Getting good rates on personal loans

Piggy Bank

There are ways of getting a rate on personal loans which don't end up breaking the piggy bank. Image from Wikimedia Commons.

If you’re getting into the market for personal loans, there are a few things that can help you get the best personal loan rates.

First thing in rates for personal loans is credit score

Your credit score is one of the most important details about your financial life, and it is also significant when you apply for personal loans.  It may seem unfair, based on past occurrences and not reflective of your present ability to repay a loan, but unfortunately it is entrenched.  To better your chances to get a personal loan, you want to boost your credit score.  Pay off the credit cards, first and foremost. If you have multiple cards, pay them off until you are down to one or two, and keep the balances low.  Even if you have bad debt that’s been charged off, some payment is better than none.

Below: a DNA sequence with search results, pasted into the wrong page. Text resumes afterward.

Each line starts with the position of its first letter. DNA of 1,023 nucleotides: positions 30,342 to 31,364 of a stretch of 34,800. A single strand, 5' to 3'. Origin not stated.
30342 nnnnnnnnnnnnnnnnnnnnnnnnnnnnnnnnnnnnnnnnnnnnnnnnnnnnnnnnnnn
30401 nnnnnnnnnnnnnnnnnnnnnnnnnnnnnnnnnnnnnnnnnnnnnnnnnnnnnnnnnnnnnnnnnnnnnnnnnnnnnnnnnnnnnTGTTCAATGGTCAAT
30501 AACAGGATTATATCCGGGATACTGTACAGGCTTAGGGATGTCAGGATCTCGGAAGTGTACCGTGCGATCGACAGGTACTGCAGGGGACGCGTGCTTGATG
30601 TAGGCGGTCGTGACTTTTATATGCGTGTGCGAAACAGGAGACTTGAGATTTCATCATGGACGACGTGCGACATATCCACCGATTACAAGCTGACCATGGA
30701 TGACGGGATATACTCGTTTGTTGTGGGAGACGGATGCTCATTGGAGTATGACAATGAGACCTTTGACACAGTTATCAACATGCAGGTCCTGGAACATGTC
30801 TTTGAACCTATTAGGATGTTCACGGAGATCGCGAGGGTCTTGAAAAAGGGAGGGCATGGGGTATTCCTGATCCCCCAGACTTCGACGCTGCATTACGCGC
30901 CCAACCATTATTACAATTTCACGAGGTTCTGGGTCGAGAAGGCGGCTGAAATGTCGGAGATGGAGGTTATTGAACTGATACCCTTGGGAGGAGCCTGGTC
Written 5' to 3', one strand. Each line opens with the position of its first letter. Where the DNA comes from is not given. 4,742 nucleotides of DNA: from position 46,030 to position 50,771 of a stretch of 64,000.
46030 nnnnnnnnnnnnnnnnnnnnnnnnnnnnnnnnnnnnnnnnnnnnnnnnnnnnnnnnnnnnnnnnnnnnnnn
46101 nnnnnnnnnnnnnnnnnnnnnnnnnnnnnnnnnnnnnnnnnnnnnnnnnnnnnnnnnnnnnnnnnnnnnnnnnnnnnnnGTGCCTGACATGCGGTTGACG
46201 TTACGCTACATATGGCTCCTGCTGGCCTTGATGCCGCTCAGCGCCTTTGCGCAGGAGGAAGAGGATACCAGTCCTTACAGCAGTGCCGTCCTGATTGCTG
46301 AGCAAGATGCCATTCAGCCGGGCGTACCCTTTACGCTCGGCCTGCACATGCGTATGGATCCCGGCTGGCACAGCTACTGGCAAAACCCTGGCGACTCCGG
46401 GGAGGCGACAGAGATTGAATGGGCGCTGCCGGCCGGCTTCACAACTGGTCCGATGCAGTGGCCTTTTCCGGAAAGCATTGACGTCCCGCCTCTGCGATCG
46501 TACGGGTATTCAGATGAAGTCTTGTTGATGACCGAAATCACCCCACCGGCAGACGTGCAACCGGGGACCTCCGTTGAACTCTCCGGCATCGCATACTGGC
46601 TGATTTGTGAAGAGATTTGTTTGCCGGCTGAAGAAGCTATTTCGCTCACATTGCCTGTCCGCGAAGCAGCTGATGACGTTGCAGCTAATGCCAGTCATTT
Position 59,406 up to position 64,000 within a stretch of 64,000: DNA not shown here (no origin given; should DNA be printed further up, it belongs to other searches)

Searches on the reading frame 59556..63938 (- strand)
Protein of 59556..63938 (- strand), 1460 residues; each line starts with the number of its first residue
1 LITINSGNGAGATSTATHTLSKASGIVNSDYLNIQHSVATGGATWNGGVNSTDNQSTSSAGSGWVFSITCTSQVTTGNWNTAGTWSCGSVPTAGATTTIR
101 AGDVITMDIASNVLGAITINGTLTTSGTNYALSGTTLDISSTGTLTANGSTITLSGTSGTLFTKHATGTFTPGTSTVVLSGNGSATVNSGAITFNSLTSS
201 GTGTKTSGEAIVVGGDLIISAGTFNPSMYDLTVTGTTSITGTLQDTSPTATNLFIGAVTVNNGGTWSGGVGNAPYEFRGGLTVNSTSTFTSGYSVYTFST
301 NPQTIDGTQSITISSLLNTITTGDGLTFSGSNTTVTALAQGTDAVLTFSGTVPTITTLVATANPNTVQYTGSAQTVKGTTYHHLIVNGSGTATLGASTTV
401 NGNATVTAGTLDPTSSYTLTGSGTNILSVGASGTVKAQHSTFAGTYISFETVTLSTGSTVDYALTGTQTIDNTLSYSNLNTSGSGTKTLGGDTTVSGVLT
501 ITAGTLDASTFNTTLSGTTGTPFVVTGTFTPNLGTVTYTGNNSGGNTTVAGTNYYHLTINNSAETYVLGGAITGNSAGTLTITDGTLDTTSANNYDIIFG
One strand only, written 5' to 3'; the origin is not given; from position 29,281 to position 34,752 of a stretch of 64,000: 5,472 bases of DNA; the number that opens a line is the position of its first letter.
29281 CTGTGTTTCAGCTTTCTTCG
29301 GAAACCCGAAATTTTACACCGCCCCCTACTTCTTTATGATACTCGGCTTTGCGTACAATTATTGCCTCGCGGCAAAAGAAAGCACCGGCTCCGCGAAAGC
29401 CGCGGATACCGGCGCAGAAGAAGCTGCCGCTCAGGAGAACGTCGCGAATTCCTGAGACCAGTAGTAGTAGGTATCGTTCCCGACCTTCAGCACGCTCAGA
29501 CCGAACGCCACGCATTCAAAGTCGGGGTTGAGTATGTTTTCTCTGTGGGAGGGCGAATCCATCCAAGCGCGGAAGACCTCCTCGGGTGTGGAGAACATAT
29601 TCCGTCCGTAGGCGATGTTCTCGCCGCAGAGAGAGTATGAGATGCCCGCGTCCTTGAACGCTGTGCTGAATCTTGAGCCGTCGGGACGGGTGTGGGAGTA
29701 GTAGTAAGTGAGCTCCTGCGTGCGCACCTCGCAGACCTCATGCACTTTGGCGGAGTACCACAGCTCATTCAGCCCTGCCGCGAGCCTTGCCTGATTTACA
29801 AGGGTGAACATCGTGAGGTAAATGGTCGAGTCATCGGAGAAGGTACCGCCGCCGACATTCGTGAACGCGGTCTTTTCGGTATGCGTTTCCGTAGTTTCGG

Lay your money down

The more you offer as a down payment, the less you’ll owe on the principle. The less you owe on the principle, the better the interest rate will be and the less you’ll have to pay.  Typically, a down payment is something you’ll only have to worry about with a home or a car.  According to a recent Forbes piece, a 20 percent down payment on a home is beginning to get out of reach. This is part of an overall trend, as the requirements to make that upfront payment loosen.  That practice is starting to get nipped in the bud, so for any large personal loan, expect it to come up.

Shop around and don’t be afraid to refinance

As with any product or service, shop around.  One of the great things about credit unions is that they carry lower risk structurally than a bank does, and often can offer lower rates than some banks.  If a company doesn’t have lavish bonuses to shell out, that means lower overhead.  Also, if you have a large enough loan, such as a mortgage loan, car loan, student loan or business loan, don’t be afraid to refinance once you’re in the right position. Lower interest rates mean lower payments, which means more money in your pocket.

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